Adobe published a white paper last month that outlined their plans for the Flash Player in the future. One of the things mentioned was that the company was going to put an increased focus on gaming applications for Flash and AIR. They took their first step in that direction yesterday.
Adobe announced yesterday the release of Flash Player 11.2 and AIR 3.2. These two software tools will help developers leverage Adobe's tools to create games across browsers and mobile devices. The real reason you're here though is for the specifics of what these updated platforms bring to developers.
Adobe AIR 3.2 brings more of the Flash platform to mobile devices and PCs. With this new update, developers can now play around with Stage3D graphics technology which enables 1000x faster native GPU rendering performance. This is the same tech that's in the desktop version of Flash Player, but now that power is coming to smartphones.
AIR 3.2 also has native support for multitouch, camera/mic and accelerometers. Adobe also promises that AIR will run across all Android devices, negating the need to build separate versions of a game for different devices.
Flash Player 11.2 is a few steps ahead of AIR 3.2 in that it already had Stage3D technology for a while now. The additions coming now are more about house keeping and making sure Flash Player can create core gaming experiences. The new features hitting Flash Player 11.2 include mouse lock, relative coordinates, and right and middle-click support. They are also extending hardware driver support back to 2008 so more computers can take advantage of the new features.
There's another feature coming to Flash Player 11.2 that should be far more exciting for developers wanting to create core experiences on the platform. Adobe announced a new tier for Flash Player that adds premium features for games. This allows Flash Player to render modern console-quality graphics in browser.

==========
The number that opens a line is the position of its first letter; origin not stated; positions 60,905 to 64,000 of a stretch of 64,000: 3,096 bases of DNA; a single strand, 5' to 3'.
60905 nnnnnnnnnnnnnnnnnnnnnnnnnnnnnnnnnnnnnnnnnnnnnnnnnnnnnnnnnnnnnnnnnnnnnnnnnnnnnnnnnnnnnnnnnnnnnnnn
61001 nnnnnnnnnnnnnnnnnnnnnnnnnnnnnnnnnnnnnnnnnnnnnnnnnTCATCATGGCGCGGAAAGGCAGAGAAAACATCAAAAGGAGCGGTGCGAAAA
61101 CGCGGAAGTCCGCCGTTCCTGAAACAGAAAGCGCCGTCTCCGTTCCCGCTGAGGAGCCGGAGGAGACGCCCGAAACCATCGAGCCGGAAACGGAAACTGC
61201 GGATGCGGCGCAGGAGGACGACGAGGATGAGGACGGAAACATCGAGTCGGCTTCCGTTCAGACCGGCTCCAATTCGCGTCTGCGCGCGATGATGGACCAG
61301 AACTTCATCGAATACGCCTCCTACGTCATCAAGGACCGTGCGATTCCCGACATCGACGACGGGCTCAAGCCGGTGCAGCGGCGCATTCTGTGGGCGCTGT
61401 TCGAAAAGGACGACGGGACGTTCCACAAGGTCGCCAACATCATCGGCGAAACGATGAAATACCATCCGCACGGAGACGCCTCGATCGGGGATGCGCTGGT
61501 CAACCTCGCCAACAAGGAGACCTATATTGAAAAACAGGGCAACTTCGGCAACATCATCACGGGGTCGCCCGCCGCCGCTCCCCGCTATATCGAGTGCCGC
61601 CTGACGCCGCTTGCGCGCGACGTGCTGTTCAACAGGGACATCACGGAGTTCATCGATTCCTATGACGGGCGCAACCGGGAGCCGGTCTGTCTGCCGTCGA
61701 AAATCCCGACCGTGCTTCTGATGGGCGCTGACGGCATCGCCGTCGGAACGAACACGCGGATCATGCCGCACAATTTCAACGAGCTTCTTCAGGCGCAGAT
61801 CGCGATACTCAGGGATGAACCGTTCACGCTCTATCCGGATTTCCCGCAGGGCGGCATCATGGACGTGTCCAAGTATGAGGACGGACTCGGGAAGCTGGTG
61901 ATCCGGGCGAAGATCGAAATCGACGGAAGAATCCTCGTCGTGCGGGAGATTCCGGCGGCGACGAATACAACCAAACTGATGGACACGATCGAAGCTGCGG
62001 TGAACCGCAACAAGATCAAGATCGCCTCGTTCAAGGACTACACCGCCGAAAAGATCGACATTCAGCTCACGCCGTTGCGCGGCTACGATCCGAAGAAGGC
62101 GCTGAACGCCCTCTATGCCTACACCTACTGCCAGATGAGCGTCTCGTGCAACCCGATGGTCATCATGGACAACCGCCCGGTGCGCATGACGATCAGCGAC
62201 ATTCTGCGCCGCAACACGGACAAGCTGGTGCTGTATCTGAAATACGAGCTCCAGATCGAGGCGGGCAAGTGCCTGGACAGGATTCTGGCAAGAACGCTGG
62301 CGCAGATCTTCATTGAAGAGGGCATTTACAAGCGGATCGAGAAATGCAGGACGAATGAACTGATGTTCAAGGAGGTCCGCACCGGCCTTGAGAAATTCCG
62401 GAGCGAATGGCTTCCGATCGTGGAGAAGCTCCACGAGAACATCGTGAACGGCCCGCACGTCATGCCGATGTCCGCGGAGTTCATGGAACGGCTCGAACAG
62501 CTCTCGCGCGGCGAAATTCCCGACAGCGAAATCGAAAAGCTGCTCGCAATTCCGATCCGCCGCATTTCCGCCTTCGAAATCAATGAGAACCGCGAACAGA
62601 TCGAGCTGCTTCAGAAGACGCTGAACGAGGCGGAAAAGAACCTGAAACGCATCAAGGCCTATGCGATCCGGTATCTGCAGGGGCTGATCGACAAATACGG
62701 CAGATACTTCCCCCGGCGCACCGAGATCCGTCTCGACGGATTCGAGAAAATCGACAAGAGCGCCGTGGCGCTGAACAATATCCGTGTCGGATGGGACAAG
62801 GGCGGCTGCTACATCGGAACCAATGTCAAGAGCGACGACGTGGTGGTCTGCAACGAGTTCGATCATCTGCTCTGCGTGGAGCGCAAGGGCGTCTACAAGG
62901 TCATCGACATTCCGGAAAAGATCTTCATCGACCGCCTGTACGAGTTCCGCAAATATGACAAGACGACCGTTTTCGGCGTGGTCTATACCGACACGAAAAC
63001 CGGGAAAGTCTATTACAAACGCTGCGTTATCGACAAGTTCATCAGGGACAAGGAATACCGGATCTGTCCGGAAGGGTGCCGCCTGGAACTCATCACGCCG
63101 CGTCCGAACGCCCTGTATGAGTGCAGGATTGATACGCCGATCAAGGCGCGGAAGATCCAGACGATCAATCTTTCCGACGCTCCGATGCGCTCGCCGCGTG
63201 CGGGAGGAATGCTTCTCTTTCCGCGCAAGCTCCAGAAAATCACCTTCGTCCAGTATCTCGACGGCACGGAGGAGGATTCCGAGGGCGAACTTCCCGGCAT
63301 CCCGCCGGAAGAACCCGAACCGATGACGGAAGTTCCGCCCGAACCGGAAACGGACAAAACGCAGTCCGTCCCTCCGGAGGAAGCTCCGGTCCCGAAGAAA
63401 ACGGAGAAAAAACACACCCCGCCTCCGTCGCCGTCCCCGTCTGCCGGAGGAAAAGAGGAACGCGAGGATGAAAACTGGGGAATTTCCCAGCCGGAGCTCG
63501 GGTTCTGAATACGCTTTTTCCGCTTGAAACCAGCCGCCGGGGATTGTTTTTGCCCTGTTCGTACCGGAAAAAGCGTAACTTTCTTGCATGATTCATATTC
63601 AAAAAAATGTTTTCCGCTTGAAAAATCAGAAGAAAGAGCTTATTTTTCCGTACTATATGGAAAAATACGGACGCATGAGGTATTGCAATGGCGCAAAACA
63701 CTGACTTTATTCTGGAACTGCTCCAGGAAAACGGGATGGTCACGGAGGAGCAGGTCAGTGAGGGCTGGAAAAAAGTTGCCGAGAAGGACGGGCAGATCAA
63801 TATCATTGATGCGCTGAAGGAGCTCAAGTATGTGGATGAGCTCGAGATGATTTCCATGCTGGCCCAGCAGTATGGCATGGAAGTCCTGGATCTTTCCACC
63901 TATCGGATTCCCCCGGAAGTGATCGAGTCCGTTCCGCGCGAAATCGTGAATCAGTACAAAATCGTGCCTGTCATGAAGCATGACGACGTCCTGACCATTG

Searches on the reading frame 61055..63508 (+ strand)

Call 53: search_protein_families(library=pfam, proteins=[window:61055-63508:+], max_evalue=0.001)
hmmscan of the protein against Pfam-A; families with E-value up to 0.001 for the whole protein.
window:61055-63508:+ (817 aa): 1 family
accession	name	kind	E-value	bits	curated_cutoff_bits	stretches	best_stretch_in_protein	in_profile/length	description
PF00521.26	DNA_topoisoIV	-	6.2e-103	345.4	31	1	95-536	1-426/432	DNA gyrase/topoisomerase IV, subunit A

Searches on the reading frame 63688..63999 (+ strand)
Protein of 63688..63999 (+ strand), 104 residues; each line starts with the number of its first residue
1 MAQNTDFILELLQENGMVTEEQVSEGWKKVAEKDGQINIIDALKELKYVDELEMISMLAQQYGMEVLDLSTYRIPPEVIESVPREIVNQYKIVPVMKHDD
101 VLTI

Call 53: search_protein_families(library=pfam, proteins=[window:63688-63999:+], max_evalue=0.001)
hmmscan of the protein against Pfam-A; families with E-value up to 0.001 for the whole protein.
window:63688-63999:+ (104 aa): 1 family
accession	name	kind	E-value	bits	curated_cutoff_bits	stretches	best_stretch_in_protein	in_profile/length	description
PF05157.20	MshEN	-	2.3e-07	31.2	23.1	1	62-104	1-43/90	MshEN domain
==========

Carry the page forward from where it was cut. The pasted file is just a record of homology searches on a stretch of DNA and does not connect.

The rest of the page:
Alongside the announcement of this new tier for development, Adobe also announced a collaboration with Unity Technologies, creators of the Unity game engine. Unity is one of the premier game engines that can publish to multiple devices including consoles, PC, mobile devices and Flash. Developers can use these technologies to publish core games on browsers.
All these new features coming to Flash Player 11.2 must cost quite a pretty penny, right? Not so, says Adobe, as they are making all Flash Player premium features free for content published before August 1. Of course, you can't really make a triple-A browser based game built on Flash in just a few months. What about those who publish after August 1? Adobe is still going to cut you a sweet deal. You will have to license the premium features, but Adobe won't begin charging you until you reach $50,000 in revenue. Unity has a similar licensing scheme so it's a win-win for everybody, especially developers.
If Unity isn't your thing, Epic also announced Flash compatibility with Unreal Engine 3 in a demo video during GDC. With Unity and Unreal Engine both running on Flash and more most likely on the way, Flash could be the next big platform for the Web as far as core content goes.
With the announcement of BrowserQuest yesterday running on HTML5, I can almost see a divide coming to the browser gaming market. HTML5 is going to be used to power the casual and non-graphic intensive titles that we currently play in browsers, whilst Flash will be powering the core experiences like first-person shooters and expansive action adventure titles in full 3D.
What do you think? Is Flash Player leading the charge in core gaming content for the Web? Let us know in the comments.[h/t: The Verge]